Five Secret Ingredients for an Inspired School Year (try them NOW)

Congratulations, summer is here! If you’re a newly credentialed teacher you’re poised to relish in these last few months before your new career begins. If you’ve been in the classroom awhile you’re looking forward to the replenishing days ahead. No matter who you are you know that teaching is fulfilling, but hard, work. At times it can be down-right difficult to be “an instrument of inspiration” for your students. Maintaining positivity throughout the school year takes practice and dedication.

Below you’ll find five secret ingredients for an inspired year. Use them now so that they become habits for the year ahead.

1. Savor your accomplishments

As a teacher it can be easy to feel under-appreciated. In the busy world of public schools sometimes expressing gratitude takes a back seat, and teachers feel that. However, this feeling offers the opportunity for building a practice of self-acknowledgement. Begin by recording your accomplishments in a journal. Starting now has three benefits: 1) You have time to ingrain your self-appreciation so that it still exists during the school year, 2) You’ll relish those pages when challenges are at a high, and 3) You can use your successes to stay inspired. Accomplishment #1 – You did the hard work to make it through last year!

2. QTIP

If you’ve ever had a negative interaction at school then you know the sting it leaves can become distracting, even make you lose a bit of your confident edge. To turn it around use the mantra “QTIP” (quit taking it personally). Doing so helps you depersonalize and maintain positivity. Practice this summer when someone steals your parking spot or cuts you off. Instead of getting caught up, say “QTIP” and move on to your vacation-time fun. Making this a habit will make it easier to stay inspired instead of being brought down by other people.

3. Remember your influence – to the north, south, east, and west

It can be common to feel powerless as a teacher, which often results in the unproductive blaming of others. Instead, as Tim Kanold eloquently suggests, consider how your “words and actions…impact those in your north, south, east and west spheres of influence”. In other words, look at the effort you put in to positively affect your bosses, colleagues, and mentees. Try it out this summer in your interactions with those you admire, those you take for granted, and those you believe are your equals. Take this time to build a practice of intentional impact. During the year you’ll feel more in control and inspired.

4. Fake it until you make it

It’s impossible to be an expert at everything a teacher does. However, that shouldn’t stop you from trying new ways of instructing. To move through the fear of not knowing exactly how to do something act as if you know what you’re doing, and do the best you can. Then keep practicing and searching for support. This summer, get in the groove of faking it until you make it by taking on something new, big or small. These experiences will help in the coming year as you inspire your own students to stretch their comfort zones.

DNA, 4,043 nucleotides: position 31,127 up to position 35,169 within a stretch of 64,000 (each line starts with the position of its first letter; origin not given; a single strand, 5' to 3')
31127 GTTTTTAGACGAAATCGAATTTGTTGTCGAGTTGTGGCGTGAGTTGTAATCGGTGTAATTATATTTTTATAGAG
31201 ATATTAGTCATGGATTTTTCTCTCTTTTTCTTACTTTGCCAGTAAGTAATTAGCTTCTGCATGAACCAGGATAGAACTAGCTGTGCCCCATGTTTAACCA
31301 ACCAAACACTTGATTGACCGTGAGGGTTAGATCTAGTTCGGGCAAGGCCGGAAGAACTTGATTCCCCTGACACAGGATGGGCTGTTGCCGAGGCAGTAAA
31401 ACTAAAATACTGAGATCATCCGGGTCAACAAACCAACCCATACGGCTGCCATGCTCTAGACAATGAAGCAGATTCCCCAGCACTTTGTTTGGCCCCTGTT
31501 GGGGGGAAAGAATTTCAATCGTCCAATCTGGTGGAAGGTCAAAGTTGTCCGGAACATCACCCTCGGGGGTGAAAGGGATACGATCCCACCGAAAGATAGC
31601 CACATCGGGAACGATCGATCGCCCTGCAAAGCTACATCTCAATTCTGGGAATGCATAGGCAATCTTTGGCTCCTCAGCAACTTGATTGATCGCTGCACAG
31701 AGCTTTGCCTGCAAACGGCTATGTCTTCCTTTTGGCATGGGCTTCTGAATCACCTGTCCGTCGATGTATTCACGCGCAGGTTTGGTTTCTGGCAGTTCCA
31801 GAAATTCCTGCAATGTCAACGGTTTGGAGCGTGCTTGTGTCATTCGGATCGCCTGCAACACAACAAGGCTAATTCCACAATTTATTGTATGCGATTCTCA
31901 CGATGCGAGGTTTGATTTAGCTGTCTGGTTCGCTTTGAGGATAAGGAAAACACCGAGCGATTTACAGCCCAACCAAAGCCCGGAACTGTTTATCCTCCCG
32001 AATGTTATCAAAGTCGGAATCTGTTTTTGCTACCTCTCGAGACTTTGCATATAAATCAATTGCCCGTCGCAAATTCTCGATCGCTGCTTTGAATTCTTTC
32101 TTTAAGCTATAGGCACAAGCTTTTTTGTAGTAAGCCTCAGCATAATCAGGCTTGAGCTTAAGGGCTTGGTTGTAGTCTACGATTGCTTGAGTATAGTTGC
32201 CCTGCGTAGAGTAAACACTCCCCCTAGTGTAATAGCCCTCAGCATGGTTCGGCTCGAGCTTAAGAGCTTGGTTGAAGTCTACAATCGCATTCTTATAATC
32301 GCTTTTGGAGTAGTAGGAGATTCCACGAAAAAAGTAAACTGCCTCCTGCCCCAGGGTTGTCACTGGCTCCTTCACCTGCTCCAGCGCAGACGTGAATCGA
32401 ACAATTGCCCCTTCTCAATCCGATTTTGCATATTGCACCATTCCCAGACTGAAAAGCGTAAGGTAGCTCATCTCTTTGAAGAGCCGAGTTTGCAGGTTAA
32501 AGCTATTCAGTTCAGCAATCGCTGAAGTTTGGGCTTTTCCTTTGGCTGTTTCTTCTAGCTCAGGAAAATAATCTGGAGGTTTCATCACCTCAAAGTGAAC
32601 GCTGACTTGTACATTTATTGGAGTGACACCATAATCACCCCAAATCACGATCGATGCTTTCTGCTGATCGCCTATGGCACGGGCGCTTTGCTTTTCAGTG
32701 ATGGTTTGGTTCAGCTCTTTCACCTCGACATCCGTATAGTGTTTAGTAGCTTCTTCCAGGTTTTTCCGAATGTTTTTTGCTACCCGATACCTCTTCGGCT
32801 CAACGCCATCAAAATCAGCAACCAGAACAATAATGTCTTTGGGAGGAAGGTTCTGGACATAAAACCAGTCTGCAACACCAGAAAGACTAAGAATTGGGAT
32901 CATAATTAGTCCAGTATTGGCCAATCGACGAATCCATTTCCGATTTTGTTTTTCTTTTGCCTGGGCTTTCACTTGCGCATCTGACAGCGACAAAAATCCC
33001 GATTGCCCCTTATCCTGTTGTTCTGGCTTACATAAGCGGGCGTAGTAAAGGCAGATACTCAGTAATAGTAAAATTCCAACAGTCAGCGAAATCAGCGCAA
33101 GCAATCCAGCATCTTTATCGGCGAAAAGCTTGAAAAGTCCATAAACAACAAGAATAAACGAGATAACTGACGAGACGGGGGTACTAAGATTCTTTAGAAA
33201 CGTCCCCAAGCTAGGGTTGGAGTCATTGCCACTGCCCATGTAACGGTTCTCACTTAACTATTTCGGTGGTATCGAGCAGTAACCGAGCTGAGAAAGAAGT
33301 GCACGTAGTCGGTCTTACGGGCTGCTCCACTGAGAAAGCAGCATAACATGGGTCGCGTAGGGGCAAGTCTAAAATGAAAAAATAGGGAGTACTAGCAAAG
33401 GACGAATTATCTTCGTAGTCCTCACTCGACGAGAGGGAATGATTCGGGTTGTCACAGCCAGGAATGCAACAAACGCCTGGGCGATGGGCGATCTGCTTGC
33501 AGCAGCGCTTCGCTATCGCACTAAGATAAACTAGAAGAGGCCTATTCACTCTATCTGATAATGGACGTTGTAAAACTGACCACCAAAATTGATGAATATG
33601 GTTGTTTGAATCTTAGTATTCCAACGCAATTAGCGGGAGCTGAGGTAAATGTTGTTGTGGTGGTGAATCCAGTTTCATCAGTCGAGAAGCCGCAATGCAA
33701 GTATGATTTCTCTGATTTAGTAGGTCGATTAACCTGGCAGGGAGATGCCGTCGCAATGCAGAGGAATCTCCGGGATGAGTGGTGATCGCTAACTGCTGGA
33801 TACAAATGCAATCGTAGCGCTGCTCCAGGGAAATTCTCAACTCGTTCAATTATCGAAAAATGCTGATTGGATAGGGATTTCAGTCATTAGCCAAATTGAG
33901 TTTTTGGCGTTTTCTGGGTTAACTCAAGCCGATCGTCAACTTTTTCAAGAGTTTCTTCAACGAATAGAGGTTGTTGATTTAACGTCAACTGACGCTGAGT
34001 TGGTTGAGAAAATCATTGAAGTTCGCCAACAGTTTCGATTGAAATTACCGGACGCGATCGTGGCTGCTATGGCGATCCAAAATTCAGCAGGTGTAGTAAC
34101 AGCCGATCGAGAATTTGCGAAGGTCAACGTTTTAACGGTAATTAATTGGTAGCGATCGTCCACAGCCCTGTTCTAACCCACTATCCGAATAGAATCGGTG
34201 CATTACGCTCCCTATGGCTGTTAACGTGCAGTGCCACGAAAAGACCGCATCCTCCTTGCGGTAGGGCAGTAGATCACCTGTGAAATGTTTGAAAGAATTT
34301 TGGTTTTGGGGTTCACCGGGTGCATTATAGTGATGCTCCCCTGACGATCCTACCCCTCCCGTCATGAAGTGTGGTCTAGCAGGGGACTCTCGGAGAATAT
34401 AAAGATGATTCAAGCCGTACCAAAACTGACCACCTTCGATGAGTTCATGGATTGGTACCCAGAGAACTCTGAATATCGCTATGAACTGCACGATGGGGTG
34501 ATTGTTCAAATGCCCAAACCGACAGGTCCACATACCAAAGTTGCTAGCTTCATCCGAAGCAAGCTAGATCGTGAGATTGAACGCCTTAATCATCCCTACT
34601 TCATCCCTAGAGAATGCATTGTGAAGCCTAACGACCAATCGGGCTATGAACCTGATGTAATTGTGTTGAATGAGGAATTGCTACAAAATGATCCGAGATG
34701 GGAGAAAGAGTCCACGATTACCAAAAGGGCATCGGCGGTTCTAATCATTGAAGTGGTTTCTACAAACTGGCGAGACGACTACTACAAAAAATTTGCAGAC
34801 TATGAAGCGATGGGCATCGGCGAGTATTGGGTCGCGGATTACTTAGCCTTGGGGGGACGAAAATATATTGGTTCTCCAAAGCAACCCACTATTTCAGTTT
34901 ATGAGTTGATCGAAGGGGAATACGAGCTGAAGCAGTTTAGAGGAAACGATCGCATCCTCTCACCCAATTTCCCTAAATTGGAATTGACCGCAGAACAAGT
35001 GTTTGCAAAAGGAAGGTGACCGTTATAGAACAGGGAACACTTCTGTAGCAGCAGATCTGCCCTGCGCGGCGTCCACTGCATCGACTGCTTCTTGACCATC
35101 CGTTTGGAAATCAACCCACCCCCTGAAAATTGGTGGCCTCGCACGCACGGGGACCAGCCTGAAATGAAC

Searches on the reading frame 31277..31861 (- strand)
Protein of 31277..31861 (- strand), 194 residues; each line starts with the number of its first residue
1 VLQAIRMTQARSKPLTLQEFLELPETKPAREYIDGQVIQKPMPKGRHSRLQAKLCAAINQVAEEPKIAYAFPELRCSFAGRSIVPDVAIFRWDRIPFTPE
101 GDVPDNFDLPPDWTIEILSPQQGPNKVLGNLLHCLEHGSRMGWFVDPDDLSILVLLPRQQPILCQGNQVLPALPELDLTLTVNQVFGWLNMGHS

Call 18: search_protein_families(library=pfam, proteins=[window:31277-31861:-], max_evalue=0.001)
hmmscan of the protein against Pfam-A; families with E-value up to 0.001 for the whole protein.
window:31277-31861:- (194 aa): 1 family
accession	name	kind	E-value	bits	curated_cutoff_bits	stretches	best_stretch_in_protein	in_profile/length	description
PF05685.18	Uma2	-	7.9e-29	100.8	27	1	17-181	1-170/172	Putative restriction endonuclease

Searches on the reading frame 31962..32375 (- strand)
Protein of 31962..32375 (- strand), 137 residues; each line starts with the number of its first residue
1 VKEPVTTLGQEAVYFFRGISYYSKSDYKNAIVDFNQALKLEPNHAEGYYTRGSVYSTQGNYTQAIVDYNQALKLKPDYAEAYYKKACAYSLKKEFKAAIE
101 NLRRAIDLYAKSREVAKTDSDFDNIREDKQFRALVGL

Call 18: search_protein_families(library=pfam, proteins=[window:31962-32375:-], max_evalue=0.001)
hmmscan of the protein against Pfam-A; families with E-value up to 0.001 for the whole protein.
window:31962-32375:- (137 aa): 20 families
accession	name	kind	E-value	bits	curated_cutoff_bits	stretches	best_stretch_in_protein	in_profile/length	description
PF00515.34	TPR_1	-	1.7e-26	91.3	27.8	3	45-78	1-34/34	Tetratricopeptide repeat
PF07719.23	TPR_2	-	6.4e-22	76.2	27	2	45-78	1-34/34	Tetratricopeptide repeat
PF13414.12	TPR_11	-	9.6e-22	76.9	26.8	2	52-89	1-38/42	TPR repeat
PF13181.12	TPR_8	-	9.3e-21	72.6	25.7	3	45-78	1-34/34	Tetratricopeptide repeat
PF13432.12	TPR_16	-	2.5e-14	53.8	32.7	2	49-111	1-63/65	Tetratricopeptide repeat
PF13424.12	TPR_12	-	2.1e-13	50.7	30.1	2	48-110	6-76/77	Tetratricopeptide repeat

5. Be proud of your career choice

Over the past few years there’s been a storm of political backlash against, and scapegoating of, teachers and public education. This can affect how you feel about your job. In the face of negativity it’s important to remember why you wanted to be a teacher in the first place. This summer, think about your story. What led you to this career? What would your elevator pitch be? Focus now on why you’re proud. Doing so will help you build an inspiring sense of self to share with your students and colleagues throughout the year.

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9 thoughts on “Five Secret Ingredients for an Inspired School Year (try them NOW)

  1. QTIP (catchy acronymn by the way) is one I think I can borrow for use in my own world.. Gets easy to feel like an argument about the merits or demerits of a technical decision is a personal affront at times. Thanks for sharing!

    Liked by 1 person

  2. I love your blog! My mom is a teacher and I used to want to be one…then I had my own children. After reading your post, I have to say, this advise is great for anyone! …especially me:) thank you!!!
    Greta

    Like

  3. This is a great post! I especially love your last point. In the past year, so many of my friends and family have been bashing the education system and complaining that teachers are over-payed and have an easy job. I just need to remind myself why I decided to start teaching. 🙂

    Like

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